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NEWS from the Office of the New York State Comptroller
Contact: Press Office 518-474-4015


State Comptroller DiNapoli Releases Municipal Audits

July 15, 2021

New York State Comptroller Thomas P. DiNapoli today announced the following local government audits were issued.

City of Binghamton – Joint Sewage Treatment Facility Capital Project Planning and Monitoring (Broome County)

City officials properly planned and monitored the project by establishing a sound process for overseeing project activities that included daily onsite inspections documenting the following: daily onsite personnel; leak testing results for treatment lines; concrete inspection and testing results, including core samples and composition; and work progress through photographic evidence. In addition, city officials ensured construction change orders were made only when warranted and after a thorough review. They avoided $11.3 million in interest and financing costs over 30 years by obtaining a $15 million interest-free loan and securing grants to fund 27 percent of project costs. In addition, city officials withheld payments to contractors to recover some of the $3.1 million in additional costs that were due to project delays.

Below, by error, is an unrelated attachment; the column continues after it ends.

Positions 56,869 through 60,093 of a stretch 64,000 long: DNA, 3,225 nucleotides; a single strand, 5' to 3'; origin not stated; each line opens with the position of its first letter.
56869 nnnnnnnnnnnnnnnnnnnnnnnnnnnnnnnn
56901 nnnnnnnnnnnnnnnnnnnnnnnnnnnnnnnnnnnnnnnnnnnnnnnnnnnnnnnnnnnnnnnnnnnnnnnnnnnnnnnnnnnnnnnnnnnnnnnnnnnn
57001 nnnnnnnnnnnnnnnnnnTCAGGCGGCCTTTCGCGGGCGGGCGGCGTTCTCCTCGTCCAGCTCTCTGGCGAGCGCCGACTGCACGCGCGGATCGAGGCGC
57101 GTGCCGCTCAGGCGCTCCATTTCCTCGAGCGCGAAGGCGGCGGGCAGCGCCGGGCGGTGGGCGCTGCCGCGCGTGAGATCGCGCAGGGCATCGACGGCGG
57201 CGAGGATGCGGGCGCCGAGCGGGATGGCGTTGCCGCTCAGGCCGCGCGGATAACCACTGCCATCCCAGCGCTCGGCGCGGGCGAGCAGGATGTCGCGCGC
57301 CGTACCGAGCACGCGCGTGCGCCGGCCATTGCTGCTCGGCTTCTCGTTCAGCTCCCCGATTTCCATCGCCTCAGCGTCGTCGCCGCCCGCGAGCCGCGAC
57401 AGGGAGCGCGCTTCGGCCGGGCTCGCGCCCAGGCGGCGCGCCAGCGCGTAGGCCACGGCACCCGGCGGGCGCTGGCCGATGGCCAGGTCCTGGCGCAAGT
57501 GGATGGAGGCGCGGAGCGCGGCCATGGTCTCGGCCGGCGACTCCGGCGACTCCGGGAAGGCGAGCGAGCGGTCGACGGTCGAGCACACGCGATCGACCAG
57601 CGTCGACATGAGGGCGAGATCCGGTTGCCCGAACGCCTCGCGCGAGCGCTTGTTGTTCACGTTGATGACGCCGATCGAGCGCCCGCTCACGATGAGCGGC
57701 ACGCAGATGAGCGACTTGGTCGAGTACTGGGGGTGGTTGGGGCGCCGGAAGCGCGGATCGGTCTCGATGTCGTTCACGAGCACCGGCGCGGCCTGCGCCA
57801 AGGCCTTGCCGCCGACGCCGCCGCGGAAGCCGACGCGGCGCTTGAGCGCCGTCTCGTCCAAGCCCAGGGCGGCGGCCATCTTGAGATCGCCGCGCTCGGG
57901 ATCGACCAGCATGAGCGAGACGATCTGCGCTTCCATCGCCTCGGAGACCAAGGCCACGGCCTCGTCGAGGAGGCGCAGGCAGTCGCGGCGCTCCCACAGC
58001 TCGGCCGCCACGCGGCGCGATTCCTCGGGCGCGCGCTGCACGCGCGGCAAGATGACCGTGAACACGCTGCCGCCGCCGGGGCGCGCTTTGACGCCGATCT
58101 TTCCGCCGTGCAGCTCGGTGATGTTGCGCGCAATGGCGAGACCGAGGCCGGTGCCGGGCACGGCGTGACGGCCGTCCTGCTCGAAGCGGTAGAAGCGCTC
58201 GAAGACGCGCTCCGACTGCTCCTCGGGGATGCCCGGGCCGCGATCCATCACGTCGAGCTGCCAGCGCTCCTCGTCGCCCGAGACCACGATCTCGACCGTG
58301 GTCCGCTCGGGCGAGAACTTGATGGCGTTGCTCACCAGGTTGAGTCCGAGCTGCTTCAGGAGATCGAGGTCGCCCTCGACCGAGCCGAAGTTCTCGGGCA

Incorporated Village of Garden City – Check Signing (Nassau County)

The village’s check signing process does not comply with village policy and the village treasurer did not maintain control of her electronic signature. In addition, the treasurer allowed her signature to be affixed to checks without her being present. Alternate signatories did not sign in the absence of the treasurer and deputy treasurer.

Selkirk Fire District – Procurement of Professional Services (Glens Falls Regional Office)

District officials did not solicit competition for professional services. During the audit period, district officials paid 12 professional service providers $759,029 without soliciting competition. Officials also did not issue a request for proposals for audit services totaling $25,200, although required by policy. In addition, officials could not provide documentation that they used other methods to assess the accountability, reliability, responsibility, skill, education and training, judgment, integrity and moral worth of the professional service providers as required by the district’s procurement policy.

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